[olug] remote password changes

Daniel Pfile daniel at pfile.net
Wed May 31 18:38:50 UTC 2006

Sorry guys, I don't think you can pass the password on the command  
line. passwd is interactive only. You could use an expect script to  
do it.

set password [index $argv 2]
spawn passwd [index $argv 1]
expect "*password:"
send "$password\r"
expect "*password:"
send "$password\r"
expect eof

That would still show the password in a ps output. You're also going  
to see it locally on the machine that you ran the ssh client from,  
and have it in your bash history. You could modify the ARGV after  
grabbing it in the script, but you'd still be able to catch it while  
the program starts up. If you could dump a mode 600 file somewhere on  
the filesystem without that being shown in the process output (don't  
use echo) you could read that in and use it to change the password.

rpasswd is an option, but that's designed if you have one nis master  
server to run the deamon on and have your clients change their  
password remotely from their workstation.

If this is something you have to do all the time with different users  
I'd look into switching over to ldap or (ick) NIS. It's the right way  
to do that sort of thing. OpenLDAP works good, but I just set up some  
Fedora Directory Servers multimaster that are running great too,  
they're not integrated with pam/nss yet, since we mostly use them for  
web stuff.

-- Daniel

On May 31, 2006, at 12:59 PM, Will Langford wrote:

> Without user security being a big issue, using rsh or ssh to do the  
> passwd
> command would fit the bill without extra abstraction to hide password
> changes.  To rehash rsh / ssh ways of doing it:
> rsh remote.machine.com passwd username new-password
> ssh remote.machine.com passwd username new-password
> The user you're rsh/ssh'ing from will need to have sufficient  
> priveleges on
> the remote machine in order to change that person's password (unsecure
> example: doing the rsh/ssh as root, with PermitRootLogin set to  
> true in
> /etc/ssh/sshd_config on the target system).
> To avoid password prompts for the ssh/rsh logins, key usage would  
> be highly
> suggested.
> Lastly, I'm not entirely sure how to check the return value of the  
> command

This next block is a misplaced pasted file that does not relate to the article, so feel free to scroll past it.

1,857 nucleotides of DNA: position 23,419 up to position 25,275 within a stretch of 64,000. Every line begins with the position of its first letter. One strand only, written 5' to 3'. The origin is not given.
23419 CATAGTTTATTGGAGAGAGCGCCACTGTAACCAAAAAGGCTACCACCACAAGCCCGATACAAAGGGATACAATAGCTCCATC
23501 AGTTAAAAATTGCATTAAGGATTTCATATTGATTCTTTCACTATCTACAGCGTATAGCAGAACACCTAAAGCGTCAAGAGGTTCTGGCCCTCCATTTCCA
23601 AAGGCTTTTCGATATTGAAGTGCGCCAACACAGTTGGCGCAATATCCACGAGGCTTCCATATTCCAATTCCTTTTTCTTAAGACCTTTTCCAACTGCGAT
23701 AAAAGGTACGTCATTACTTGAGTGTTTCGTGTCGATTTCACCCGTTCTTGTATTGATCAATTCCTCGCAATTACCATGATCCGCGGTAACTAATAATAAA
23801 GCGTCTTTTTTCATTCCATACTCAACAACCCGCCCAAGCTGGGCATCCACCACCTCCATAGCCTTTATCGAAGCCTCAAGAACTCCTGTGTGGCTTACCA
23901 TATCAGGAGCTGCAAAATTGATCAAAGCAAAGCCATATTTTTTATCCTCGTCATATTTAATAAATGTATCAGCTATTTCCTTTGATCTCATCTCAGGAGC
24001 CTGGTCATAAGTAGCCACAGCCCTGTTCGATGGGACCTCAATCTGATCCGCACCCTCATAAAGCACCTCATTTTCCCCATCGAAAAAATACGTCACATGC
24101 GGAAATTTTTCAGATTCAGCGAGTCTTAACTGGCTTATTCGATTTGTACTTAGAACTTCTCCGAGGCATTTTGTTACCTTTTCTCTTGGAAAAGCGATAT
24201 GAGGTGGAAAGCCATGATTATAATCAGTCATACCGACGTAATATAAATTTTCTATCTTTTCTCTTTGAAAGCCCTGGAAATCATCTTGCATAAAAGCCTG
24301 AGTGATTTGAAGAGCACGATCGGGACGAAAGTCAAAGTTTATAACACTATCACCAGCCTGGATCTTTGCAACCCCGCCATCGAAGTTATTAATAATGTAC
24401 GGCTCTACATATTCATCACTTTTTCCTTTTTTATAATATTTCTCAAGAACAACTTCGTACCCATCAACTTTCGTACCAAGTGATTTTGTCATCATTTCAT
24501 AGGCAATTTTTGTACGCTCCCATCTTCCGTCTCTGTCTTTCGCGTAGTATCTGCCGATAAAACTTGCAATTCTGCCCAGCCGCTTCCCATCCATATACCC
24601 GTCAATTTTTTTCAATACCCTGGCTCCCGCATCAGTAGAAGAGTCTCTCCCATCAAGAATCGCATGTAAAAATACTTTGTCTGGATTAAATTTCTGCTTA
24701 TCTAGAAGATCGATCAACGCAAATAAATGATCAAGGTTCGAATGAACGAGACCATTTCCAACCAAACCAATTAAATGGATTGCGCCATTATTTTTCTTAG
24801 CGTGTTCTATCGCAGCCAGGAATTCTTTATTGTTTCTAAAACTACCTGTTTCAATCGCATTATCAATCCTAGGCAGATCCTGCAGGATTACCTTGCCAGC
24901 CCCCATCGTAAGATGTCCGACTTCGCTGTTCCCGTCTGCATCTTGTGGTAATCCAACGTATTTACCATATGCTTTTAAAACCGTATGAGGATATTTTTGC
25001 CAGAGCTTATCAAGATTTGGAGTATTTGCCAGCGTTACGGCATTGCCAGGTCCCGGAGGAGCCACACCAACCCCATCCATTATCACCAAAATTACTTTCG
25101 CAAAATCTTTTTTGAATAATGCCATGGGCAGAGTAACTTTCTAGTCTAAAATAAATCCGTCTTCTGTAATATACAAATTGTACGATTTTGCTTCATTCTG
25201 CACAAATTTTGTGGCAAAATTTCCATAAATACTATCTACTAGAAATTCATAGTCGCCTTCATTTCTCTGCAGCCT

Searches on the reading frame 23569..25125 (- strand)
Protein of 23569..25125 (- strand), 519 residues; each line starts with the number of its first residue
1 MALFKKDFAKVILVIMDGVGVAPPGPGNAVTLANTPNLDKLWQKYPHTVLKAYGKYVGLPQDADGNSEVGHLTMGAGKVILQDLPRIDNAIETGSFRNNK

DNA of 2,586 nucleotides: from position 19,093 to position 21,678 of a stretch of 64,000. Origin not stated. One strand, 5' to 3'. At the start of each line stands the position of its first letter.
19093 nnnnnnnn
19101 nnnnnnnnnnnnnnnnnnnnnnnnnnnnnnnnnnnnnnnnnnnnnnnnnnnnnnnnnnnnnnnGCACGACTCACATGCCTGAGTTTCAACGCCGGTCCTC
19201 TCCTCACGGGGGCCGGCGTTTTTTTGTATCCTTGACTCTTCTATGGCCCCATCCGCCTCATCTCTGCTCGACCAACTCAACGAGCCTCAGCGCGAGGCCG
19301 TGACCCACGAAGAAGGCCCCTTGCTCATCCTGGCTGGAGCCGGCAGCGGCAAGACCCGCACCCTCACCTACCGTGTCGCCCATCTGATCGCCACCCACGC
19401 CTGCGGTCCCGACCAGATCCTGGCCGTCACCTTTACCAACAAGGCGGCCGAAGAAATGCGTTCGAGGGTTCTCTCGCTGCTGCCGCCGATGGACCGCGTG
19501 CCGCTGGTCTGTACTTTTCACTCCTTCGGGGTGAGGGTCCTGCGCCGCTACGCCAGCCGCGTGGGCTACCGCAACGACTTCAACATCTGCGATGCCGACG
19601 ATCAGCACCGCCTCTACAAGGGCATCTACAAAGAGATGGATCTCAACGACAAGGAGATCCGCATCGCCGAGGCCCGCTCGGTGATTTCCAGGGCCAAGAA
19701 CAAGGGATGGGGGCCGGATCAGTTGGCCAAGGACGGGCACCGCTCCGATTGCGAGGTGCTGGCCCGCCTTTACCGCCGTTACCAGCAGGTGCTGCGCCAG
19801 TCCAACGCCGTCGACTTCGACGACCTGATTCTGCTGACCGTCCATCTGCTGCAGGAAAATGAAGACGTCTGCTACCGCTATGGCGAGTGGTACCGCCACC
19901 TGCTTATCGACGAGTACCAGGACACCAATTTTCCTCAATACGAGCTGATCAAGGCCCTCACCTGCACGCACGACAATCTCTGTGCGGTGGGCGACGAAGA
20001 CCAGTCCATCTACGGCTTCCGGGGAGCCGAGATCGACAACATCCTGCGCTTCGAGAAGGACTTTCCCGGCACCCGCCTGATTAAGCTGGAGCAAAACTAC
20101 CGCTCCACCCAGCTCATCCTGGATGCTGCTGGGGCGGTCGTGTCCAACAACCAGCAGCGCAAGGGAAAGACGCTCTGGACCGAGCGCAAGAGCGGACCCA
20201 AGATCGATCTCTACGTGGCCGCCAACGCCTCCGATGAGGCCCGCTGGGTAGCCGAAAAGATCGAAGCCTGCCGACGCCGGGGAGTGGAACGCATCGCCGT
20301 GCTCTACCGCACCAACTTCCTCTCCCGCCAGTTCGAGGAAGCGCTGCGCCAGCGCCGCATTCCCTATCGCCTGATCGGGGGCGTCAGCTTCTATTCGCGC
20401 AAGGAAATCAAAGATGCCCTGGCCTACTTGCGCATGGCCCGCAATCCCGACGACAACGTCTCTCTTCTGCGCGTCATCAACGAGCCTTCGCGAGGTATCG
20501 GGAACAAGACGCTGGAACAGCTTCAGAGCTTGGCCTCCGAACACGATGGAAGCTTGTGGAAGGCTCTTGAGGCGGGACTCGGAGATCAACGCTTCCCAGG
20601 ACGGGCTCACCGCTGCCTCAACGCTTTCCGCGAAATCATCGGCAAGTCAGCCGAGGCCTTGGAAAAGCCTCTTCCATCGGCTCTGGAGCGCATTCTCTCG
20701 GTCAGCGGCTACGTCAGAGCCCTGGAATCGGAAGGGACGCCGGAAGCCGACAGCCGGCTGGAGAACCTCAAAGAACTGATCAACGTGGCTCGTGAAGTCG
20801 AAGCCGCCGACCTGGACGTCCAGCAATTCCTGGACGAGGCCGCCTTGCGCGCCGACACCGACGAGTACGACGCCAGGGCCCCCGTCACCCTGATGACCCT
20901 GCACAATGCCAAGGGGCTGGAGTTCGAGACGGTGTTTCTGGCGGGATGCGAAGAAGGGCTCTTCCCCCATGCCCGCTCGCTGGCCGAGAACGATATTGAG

> executed to see if it changed the password properly.  If you need  
> to check
> if the password was changed or not.... just bug us about it.
> -----
> In response to Ryan Stille's mysql 'ps aux' hiding by mysql... a  
> program can
> change it's 'command line' shown in 'ps aux', and some security  
> conscious
> coders look for password switches / passwords in the command line  
> and blank
> them out manually.  I've done similar under linux in C a year or  
> two ago,
> but forgot the details.  If any coder is curious, just bug me and  
> I'll dig
> up the sauce.
> -Will
> On 5/31/06, webtrekker at cox.net <webtrekker at cox.net> wrote:
>> Hi Will,
>> Security isn't a major concern, all of the machines are in an  
>> isolated
>> network.  Mainly I would like to be able to have a list of servers  
>> and
>> reference that list with a script that would then ssh to each in  
>> turn and
>> change one users password on each.
>> I don't relish the idea of spending all day ssh'ing to each  
>> machine to do
>> this by hand.
>> I will be experimenting with your ideas today.  Thanks!
>> ---- Will Langford <unfies at gmail.com> wrote:
>>> not overly secure, but you can either have a sudo account that  
>>> you log
>>> into... and have your ssh connection spawn a password change  
>>> script...
>> ie:
>>> ssh passchangeuser at host password_change.sh targetuser targetpassword
>>> Where password_change.sh is a front end to passwd.
>>> Naturually, if you're concerned about `ps aux` on either server (ppl
>> seeing
>>> the running processes), you'll need to have some kind of
>>> encryption+ascii_conversion package for the "targetpassword"  
>>> parameter
>>> (rather than passing the plain text).  A simple and not so effective
>> example
>>> would be to pass it through rot13 on both ends.
>>> Another option is to do an scp to passchangeuser's account that  
>>> puts a
>> file
>>> (say, that's named targetuser and contains the new password  
>>> inside) in a
>>> special directory (/home/passchangeuser/newinfo ?) and a cron  
>>> task that
>>> constantly looks for new files in that directory and does the passwd
>> command
>>> to change things as appropriate.  This way the user's password isn't
>>> transfered plain text and you don't have to worry about `ps aux`  
>>> people.
>>> No script examples in this email, kinda too busy to actually go  
>>> about a
>> full
>>> blown example.
>>> -Will
>>> On 5/31/06, webtrekker at cox.net <webtrekker at cox.net > wrote:
>>>> Hi All,
>>>> I am trying to write a script that will reference a list of machine
>> names
>>>> and then connect to each one through ssh to change a users  
>>>> password.
>>>> SSH can connect to each server without prompting for a password
>>>> (authorized_keys).
>>>> I am not a very good script writer, so any help would be greatly
>>>> appreciated.
>>>> Thanks,
>>>> Patrick
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